MedicalResearch.com Interview with: Dr. Samir Parekh, MBBS Associate Professor Medicine, Hematology and Medical Oncology Icahn School of Medicine at Mount Sinai MedicalResearch.com: What is the background for this study? Would you briefly describe what is meant by 'neoantigens'? How might they be used to stimulate immunity in a multiple myeloma patients?  Response: Myeloma is considered a “cold” tumor for immunotherapy (as compared to some solid tumors such as melanoma) given the relatively fewer DNA mutations in an average myeloma patient. Our clinical experience suggests that this may not be totally correct.  Our findings focus on mutations that can become antigens (neo-antigens) and challenges the stereotype. We can create vaccines based on peptides resulting from these mutations to stimulate immune responses. (more…)
AACR, Author Interviews, Melanoma / 20.10.2019

MedicalResearch.com Interview with: Qing Chen, M.D., Ph.D. Assistant Professor, Immunology, Microenvironment & Metastasis Program Scientific Director, Imaging Facility The Wistar Institute MedicalResearch.com: What is the background for this study? Response: We are focusing on how a specific type of brain cells, astrocytes, helps the cancer cells from melanoma and breast cancer to form metastatic lesions.  (more…)
AACR, Author Interviews, Pancreatic / 24.09.2019

MedicalResearch.com Interview with: Hadas Reuveni, PhD VP of Research and Development Kitov Pharma MedicalResearch.com: What is the background for this study? Response: Pancreatic ductal adenocarcinoma (PDAC) is the fourth leading cause of cancer-related death worldwide. Current treatments fail to provide patients with an effective and long-lasting response, mostly given to the nature of the tumor microenvironment which hinders drug accessibility, the late stage on diagnosis and the rapid upregulation of compensatory alternative signaling pathways by the tumor cells that lead to cancer drug resistance. Two of the major parallel pathways regulating tumor survival and metastasis as well as the crosstalk of the tumor and its microenvironment are mediated by insulin receptor substrate (IRS) 1 and 2, and by the signal transducer and activator of transcription 3 (STAT3). Both IRS1 and STAT3 have been shown to play a significant role in development of drug resistance by tumor cells. NT219, the focus of the current study, is a small molecule that presents a new concept in cancer therapy. NT219 represents a new family of novel compounds acting as a dual inhibitor of both IRS1/2 and STAT3 signaling both directly in the tumor and its microenvironment. We have previously shown that simultaneous inhibition of these two pathways is crucial to overcome drug resistance, and to prolong the positive response of the anti-cancer activity of approved cancer drugs. NT219 targets IRS1/2 for degradation using a unique mechanism, supported by a feed-forward decrease in IRS gene expression. A long-term suppression of both IRS and STAT3 by NT-219 has been demonstrated in previous preclinical studies, which lasted days following removal of NT219 from the cancer cells, assuring a strong and prolonged anti-cancer activity. This study was designed to investigate the efficacy of NT219 at overcoming drug resistance to several approved oncology therapies using patient-derived xenograft (PDX) models of KRAS mutant pancreatic cancer, as well as to validate NT219's mechanism of action and optimal dose regimen.  (more…)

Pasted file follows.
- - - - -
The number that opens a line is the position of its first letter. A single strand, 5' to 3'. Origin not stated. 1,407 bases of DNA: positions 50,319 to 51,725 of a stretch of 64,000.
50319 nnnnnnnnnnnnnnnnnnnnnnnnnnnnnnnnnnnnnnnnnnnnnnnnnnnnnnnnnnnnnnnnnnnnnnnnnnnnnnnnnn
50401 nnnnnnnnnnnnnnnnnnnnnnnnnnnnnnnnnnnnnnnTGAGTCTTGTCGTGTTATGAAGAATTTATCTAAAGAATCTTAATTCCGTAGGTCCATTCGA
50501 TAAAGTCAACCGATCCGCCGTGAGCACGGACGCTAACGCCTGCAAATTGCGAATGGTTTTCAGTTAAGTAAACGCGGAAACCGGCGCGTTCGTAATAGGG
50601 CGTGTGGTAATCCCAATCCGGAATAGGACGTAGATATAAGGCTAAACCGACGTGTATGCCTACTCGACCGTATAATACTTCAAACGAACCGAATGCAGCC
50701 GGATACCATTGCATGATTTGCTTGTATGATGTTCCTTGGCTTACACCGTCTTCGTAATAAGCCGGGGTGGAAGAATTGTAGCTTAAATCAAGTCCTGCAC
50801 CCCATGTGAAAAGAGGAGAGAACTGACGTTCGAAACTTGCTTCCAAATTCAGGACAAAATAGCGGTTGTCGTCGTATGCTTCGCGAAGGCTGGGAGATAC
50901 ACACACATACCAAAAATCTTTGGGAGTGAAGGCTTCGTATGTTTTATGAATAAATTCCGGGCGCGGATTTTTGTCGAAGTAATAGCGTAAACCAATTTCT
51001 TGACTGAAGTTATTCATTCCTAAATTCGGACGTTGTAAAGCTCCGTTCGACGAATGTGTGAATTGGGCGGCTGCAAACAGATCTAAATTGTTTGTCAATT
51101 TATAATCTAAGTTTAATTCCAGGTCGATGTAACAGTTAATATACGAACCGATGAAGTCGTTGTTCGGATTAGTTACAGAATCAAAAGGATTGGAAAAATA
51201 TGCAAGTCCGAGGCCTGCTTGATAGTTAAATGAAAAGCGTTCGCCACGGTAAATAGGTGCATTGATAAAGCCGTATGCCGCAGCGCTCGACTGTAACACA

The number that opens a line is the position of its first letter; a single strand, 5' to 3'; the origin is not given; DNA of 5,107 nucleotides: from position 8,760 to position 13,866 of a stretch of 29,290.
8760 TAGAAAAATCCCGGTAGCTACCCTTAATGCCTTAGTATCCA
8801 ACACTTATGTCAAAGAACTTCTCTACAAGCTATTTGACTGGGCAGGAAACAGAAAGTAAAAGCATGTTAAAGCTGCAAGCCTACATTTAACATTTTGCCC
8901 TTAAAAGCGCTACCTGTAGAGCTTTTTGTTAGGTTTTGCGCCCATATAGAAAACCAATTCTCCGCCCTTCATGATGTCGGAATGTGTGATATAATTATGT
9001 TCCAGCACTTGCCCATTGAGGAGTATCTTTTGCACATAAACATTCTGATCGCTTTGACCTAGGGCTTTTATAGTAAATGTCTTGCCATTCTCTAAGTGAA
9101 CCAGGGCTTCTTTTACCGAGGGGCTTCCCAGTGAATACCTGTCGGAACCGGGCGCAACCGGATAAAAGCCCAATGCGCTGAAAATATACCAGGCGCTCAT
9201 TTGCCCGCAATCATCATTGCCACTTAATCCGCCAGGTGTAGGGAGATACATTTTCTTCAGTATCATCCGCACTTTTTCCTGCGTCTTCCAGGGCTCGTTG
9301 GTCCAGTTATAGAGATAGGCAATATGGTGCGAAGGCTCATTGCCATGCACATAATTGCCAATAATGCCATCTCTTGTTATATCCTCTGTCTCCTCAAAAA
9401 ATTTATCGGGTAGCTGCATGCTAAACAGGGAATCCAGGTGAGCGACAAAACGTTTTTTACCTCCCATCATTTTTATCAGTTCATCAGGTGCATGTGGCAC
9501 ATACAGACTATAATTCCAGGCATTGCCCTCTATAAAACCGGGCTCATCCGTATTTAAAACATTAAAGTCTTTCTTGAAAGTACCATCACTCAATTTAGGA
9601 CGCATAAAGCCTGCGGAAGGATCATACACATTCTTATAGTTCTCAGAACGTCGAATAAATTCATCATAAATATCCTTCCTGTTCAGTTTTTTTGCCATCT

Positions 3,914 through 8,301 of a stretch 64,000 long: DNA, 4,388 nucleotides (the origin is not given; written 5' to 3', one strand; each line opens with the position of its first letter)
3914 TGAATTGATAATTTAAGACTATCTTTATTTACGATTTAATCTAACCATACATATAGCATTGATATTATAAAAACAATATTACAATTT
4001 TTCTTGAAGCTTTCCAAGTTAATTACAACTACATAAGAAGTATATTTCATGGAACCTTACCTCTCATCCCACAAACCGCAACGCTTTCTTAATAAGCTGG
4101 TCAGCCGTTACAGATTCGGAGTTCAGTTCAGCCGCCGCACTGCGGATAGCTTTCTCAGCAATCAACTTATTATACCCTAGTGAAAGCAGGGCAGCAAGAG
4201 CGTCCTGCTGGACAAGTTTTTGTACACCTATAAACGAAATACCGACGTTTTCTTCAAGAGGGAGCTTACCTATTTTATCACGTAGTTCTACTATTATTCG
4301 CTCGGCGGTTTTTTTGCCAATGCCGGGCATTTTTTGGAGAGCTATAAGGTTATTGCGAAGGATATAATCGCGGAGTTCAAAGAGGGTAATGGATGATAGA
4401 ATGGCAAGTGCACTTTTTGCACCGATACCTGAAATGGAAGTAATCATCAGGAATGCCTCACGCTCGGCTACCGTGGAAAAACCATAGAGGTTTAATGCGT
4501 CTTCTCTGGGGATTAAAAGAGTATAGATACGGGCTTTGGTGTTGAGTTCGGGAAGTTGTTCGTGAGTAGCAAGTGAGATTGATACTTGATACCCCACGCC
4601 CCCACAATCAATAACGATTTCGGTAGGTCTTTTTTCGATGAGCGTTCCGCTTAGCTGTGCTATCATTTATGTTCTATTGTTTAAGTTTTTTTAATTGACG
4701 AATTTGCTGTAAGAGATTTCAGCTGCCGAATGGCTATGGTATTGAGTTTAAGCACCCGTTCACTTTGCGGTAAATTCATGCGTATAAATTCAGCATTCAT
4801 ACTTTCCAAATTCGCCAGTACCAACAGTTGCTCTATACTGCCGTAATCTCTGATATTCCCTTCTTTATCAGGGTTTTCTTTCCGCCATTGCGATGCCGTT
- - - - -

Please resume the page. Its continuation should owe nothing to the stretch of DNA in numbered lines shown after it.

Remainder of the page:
AACR, Author Interviews, CT Scanning, Lung Cancer / 28.06.2019

MedicalResearch.com Interview with: Barbara Nemesure, PhD Professor, Department of Family, Population and Preventive Medicine Division Head, Epidemiology and Biostatistics Director, Cancer Prevention and Control Program Director, Lung Cancer Program, Stony Brook Cancer Center Renaissance School of Medicine Stony Brook University    MedicalResearch.com: What is the background for this study? What are the main findings? Response: Lung cancer is the most common cause of cancer death, claiming the lives of more than 150,000 people in the United States each year. While lung nodules are not uncommon, it has remained a challenge to differentiate those that will progress to cancer and those that will remain benign. Although numerous risk prediction models for lung cancer have been developed over the past 2 decades, the majority have been based on retrospective analyses or high risk groups with a strong history of tobacco use. To date, there have been a limited number of large-scale, prospective studies evaluating risk that a nodule will convert to cancer in the general population. This investigation aimed to construct a population-based risk prediction model of incident lung cancer for patients found to have a lung nodule on initial CT scan. The derived model was determined to have high accuracy for predicting nodule progression to cancer and identified a combination of clinical and radiologic predictors including age, smoking history (pack-years), a personal history of cancer, the presence of chronic obstructive pulmonary disease (COPD), and nodule features such as size, presence of spiculation and ground glass opacity type. When compared to patients in the low risk category, those defined as high risk had more than 14 times the risk of developing lung cancer. Quantification of reliable risk scores has high clinical utility, enabling physicians to better stratify treatment plans for their patients.      (more…)